OSSINING, N.Y. - Most of the time Rev. Edward Byrne, a pastor at St. Ann's Catholic Church, enjoys the warm and friendly people of Ossining, but sometimes things get overbearing. When they do, he dreams of his shack with a light bulb in Venezuela.
The reverend spent 10 years in Venezuela and Bolivia before coming to work at St. Ann's. In Ojo de Agua, Venezuela, he lived with no running water, occasional electricity and no telephones.
"It was wonderful," he said with a sigh. "At first the people didn't understand why we would want to be with them."
Byrne, 73, said he loved the simple way of life there. He loved collecting spring water from the side of a mountain, heating it up a bit and taking a sponge bath with it. He loved that communications came via a guy on a motorbike, who would deliver the message, take a signature, and then turn around to ride back to the capital city of Caracas.
Byrne learned Spanish during a one year training period at the University of Santa Maria in Ponce, Puerto Rico. He then spent more than two decades in the Lower East Side of Manhattan as the associate pastor of St. Mary's Church on Grand Street. Though he said he was sad to go, Byrne left the Lower East Side in the 1980s to do missionary work overseas organized by the Maryknoll Catholic mission headquartered in Ossining.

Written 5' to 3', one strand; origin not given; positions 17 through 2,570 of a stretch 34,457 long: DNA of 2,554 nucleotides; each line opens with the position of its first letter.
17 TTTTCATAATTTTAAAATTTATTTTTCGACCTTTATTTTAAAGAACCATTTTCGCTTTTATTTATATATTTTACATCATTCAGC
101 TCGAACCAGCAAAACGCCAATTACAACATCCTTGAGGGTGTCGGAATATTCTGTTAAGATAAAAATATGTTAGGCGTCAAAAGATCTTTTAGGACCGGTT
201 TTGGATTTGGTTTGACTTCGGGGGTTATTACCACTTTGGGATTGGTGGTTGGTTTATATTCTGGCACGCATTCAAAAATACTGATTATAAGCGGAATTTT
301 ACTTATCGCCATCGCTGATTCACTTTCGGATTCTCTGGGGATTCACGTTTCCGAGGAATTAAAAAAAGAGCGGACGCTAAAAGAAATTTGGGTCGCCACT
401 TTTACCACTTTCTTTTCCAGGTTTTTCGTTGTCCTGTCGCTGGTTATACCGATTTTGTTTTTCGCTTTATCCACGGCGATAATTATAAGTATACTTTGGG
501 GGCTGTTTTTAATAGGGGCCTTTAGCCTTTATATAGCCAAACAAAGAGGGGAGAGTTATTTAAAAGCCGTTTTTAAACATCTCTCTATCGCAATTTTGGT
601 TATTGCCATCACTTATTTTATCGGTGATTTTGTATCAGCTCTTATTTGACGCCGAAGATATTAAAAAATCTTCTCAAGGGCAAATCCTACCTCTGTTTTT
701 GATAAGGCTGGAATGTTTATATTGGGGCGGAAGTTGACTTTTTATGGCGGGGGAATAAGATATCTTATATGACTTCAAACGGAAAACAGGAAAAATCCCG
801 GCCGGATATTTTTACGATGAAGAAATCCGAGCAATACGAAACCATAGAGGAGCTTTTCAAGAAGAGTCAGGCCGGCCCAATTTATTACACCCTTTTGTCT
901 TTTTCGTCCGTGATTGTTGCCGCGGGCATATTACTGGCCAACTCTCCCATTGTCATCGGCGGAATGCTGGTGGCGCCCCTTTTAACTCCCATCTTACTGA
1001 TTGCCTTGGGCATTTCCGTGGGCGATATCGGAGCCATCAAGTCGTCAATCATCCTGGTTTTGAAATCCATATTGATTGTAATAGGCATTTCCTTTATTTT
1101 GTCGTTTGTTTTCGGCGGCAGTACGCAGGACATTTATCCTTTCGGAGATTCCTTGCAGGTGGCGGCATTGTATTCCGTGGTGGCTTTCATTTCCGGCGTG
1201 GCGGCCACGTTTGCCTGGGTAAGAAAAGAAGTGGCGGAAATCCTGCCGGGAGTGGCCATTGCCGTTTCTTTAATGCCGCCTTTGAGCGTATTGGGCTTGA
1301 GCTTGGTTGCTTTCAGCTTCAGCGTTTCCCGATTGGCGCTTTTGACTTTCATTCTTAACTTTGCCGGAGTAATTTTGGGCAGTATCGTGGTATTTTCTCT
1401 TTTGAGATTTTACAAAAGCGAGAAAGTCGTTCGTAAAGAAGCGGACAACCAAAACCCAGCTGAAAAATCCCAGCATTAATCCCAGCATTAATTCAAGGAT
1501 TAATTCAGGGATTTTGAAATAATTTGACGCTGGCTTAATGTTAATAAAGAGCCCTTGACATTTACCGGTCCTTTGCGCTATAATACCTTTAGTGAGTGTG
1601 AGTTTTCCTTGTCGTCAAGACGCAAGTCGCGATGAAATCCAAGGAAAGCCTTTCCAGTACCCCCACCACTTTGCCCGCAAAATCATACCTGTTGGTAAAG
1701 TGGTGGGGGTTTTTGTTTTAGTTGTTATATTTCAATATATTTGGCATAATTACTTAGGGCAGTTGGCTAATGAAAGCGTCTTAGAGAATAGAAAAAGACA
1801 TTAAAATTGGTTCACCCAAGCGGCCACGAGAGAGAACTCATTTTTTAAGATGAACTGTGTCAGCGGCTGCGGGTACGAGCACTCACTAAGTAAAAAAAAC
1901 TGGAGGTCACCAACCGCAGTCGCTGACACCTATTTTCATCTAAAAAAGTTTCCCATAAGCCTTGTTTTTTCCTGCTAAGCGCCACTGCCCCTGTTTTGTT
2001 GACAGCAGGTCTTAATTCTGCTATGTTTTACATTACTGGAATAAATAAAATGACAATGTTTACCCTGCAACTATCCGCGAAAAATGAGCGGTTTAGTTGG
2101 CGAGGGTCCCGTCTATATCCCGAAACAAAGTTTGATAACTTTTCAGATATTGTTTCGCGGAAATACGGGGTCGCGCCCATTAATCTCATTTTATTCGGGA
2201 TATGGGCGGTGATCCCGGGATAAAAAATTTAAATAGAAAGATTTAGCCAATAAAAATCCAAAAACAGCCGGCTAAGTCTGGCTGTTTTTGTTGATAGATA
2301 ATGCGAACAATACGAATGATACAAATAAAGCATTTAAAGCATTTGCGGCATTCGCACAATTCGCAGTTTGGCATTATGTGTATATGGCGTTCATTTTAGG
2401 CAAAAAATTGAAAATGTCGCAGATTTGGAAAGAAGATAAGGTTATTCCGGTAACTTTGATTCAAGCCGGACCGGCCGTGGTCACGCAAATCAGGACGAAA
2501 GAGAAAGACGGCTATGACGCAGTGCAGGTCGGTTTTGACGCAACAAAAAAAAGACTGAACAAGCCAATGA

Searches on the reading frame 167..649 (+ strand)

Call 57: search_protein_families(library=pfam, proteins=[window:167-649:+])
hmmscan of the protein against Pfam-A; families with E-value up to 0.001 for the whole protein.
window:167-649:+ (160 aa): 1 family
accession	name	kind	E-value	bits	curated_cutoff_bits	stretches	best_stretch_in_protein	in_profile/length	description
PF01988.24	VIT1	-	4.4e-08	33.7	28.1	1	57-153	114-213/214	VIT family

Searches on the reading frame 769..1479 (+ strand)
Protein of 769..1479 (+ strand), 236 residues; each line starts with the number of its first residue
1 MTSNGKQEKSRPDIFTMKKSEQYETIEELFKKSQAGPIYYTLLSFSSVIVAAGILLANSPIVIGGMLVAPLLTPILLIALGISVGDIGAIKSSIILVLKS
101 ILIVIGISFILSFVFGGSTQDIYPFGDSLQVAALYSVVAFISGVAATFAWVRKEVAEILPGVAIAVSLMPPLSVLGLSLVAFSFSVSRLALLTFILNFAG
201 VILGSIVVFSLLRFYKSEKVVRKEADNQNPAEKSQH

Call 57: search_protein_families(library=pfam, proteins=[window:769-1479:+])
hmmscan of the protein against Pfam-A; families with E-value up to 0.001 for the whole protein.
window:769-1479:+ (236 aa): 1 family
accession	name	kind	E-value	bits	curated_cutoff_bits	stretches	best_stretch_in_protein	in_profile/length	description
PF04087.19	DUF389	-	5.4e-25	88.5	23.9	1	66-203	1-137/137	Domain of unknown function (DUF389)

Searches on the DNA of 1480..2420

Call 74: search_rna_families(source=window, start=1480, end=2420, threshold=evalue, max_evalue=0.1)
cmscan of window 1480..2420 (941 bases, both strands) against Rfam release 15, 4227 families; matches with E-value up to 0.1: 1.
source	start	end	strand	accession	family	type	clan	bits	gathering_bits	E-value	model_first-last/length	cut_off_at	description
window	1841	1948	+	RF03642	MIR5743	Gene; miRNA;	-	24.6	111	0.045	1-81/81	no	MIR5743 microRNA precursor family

In 1995, Byrne settled down in Ossining as one of St. Ann's Church's three priests. He said he enjoys the diversity of the church's parish, which includes many immigrants from Ecuador, Italy, Portugal and the Philippines. He said he enjoys the challenge of integrating the 1,500 multilingual and multicultural families in his parish.
St. Ann's offers services in five languages: English, Spanish, Italian, Portugal and Tagalog.
"I think my experience overseas gives me a greater compassion or understanding for the plight of immigrants here, knowing how hard it is, how impossible it is sometimes just to survive," Byrne said.
St. Ann's offers services for immigrants including ESL lessons, religious education for kids and the Hispanic Employee Labor Project that helps day laborers and other workers to claim unpaid wages.
"I think Ossining makes a terrific effort to integrate its community," Byrne said. "There's a great deal of acceptance on the part of young people. Adults still find it hard to adjust, but in general, it's a very warm and friendly community."
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